as that, in the latter days, there should be those who would deceive the very elect; that of such were the people I was among, and that I was in danger of being deluded. Warned in this manner, (from the right source as I thought,) I resolved to be aware of those deceivers, and, for some weeks, did not touch one of their books. The next day, being the first of the week, I was desirous of going to church, which was distant about four miles; but, being a stranger, and having no one to go with me, I gave up all thoughts of that, and, as most of the family were going to meeting, I went there with them. As we sat in silence, I looked over the meeting, and said to myself, “How like fools these people sit; how much better would it be to stay at home, and read the Bible, or some good book, than come here and go to sleep.” As for me I was very drowsy; and, while asleep, had nearly fallen down. This was the last time I ever fell asleep in a meeting. I now began to be lifted up with spiritual pride, and to think myself better than they; but this disposition of mind did not last long. It may seem strange that, after living so long with one of this society at Dublin, I should yet be so much a stranger to them. In answer, let it be considered that, while I was there, I never read any of their books, nor went to one meeting; besides, I had heard such accounts of them, as made me think that, of all societies, they were the worst. But he who knows the sincerity of the heart, looked on my weakness with pity; I was permitted to see my error, and shown that these were the people I ought to join.25.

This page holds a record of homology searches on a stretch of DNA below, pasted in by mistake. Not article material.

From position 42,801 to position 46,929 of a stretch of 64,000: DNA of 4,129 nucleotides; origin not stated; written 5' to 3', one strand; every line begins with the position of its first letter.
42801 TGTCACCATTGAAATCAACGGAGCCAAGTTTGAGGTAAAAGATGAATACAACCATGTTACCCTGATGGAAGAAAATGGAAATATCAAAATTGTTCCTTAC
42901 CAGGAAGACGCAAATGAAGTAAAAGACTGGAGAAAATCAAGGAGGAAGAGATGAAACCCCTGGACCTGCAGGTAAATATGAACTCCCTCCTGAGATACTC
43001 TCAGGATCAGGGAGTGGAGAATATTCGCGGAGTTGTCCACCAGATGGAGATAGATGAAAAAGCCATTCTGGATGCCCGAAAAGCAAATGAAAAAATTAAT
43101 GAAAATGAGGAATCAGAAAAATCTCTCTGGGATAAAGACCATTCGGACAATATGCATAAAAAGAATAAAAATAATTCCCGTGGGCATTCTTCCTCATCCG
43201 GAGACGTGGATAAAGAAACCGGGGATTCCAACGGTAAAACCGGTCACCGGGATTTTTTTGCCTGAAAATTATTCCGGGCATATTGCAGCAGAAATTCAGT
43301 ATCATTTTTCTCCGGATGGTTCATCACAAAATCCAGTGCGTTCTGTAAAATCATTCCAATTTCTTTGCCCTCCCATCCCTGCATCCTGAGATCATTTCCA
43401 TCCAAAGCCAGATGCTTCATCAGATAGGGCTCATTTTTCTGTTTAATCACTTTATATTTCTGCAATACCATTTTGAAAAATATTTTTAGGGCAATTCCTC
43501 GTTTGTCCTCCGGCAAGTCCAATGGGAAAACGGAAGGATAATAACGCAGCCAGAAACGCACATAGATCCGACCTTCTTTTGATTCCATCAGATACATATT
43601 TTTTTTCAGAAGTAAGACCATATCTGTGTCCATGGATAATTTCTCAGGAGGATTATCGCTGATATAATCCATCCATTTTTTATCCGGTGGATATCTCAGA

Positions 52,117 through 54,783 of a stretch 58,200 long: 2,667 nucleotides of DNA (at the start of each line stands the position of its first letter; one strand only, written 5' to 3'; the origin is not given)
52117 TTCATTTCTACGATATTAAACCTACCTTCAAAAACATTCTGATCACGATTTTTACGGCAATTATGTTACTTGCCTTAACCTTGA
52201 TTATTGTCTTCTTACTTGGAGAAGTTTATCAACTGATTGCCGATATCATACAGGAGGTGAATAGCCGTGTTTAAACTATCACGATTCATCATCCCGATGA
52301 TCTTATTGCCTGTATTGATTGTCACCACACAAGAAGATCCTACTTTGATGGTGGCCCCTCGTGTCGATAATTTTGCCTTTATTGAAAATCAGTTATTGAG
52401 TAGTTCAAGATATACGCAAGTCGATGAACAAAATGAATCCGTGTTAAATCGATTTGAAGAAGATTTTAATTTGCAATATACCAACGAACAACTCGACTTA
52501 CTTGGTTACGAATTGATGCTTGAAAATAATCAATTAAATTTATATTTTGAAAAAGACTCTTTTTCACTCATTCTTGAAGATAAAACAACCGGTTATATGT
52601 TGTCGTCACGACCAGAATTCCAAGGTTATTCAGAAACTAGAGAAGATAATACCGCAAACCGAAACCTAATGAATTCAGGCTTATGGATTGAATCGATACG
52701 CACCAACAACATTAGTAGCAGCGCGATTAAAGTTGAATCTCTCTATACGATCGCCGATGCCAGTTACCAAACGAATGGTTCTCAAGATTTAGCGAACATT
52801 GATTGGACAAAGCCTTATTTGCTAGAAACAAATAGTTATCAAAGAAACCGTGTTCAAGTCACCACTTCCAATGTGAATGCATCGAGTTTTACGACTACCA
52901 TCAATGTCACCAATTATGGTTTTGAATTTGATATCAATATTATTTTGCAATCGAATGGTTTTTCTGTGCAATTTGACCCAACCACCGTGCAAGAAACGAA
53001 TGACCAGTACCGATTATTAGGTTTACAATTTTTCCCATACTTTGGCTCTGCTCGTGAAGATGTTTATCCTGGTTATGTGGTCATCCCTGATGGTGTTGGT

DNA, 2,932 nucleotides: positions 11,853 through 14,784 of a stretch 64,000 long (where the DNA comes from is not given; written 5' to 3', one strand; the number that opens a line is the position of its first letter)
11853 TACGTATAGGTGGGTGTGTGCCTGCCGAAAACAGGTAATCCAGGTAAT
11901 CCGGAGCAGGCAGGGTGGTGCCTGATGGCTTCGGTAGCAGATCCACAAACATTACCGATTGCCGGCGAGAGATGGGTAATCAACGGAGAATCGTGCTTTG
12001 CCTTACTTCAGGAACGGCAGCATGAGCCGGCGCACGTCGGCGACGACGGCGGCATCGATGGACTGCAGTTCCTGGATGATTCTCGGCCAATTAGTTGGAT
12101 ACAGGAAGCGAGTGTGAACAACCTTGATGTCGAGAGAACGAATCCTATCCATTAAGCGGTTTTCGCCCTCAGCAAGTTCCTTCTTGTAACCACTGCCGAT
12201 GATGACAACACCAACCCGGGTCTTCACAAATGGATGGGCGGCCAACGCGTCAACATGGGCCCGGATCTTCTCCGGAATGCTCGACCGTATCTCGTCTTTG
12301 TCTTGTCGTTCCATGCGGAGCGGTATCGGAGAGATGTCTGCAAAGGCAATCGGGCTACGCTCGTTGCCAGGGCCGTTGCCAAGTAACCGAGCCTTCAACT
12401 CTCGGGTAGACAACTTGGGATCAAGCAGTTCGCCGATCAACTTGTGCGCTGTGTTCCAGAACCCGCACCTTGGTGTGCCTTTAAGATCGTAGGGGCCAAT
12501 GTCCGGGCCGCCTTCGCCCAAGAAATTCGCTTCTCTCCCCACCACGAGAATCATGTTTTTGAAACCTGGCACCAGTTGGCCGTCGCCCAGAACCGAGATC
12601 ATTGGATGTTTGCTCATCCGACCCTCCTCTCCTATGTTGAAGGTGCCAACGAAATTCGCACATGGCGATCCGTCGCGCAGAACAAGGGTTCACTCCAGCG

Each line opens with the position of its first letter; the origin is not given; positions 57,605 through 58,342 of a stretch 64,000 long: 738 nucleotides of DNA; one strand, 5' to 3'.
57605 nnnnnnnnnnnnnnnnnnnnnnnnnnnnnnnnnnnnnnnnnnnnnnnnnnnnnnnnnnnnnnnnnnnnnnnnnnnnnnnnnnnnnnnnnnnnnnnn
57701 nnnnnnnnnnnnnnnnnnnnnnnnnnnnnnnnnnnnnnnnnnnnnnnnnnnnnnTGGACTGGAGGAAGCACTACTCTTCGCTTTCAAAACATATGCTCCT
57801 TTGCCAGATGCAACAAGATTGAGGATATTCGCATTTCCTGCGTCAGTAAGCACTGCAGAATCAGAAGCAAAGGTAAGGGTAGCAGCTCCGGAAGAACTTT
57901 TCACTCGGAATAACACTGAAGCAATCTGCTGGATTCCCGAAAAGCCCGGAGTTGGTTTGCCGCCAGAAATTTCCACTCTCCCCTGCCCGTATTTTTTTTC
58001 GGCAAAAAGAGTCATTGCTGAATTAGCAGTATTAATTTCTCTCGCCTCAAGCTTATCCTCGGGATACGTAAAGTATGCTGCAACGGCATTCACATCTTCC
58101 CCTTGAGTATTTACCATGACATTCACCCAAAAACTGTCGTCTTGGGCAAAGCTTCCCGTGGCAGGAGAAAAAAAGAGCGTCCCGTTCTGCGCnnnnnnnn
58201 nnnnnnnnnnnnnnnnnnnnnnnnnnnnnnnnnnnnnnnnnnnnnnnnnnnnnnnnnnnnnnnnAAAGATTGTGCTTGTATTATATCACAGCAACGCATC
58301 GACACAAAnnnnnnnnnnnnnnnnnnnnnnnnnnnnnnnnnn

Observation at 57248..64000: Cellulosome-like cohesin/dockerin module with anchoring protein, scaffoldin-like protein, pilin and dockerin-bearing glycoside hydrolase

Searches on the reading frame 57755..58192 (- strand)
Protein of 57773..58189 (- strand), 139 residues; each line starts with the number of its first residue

A few weeks afterwards, there was an afternoon meeting at my uncle’s, at which a minister named William Hammans was present. I was highly prejudiced against him when he stood up, but I was soon humbled; for he preached the gospel with such power that I was obliged to confess it was the truth. But, though he was the instrument of assisting me out of many doubts, my mind was not wholly freed from them. The morning before this meeting I had been disputing with my uncle about baptism, which was the subject handled by this minister, who removed all my scruples beyond objection, and yet I seemed loath to believe that the sermon I had heard proceeded from divine revelation. I accused my aunt and uncle of having spoken of me to the friend; but they cleared themselves, by telling me, that they had not seen him, since my coming, until he came into the meeting. I then viewed him as the messenger of God to me, and, laying aside my prejudices, opened my heart to receive the truth; the beauty of which was shown to me, with the glory of those who continued faithful to it. I had also revealed to me the emptiness of all shadows and types, which, though proper in their day, were now, by the coming of the Son of God, at an end, and everlasting righteousness, which is a work in the heart, was to be established in the room thereof. I was permitted to see that all I had gone through was to prepare me for this day; and that the time was near, when it would be required of me, to go and declare to others what the God of mercy had done for my soul; at which I was surprised, and desired to be excused, lest I should bring dishonour to the truth, and cause his holy name to be evil spoken of.26.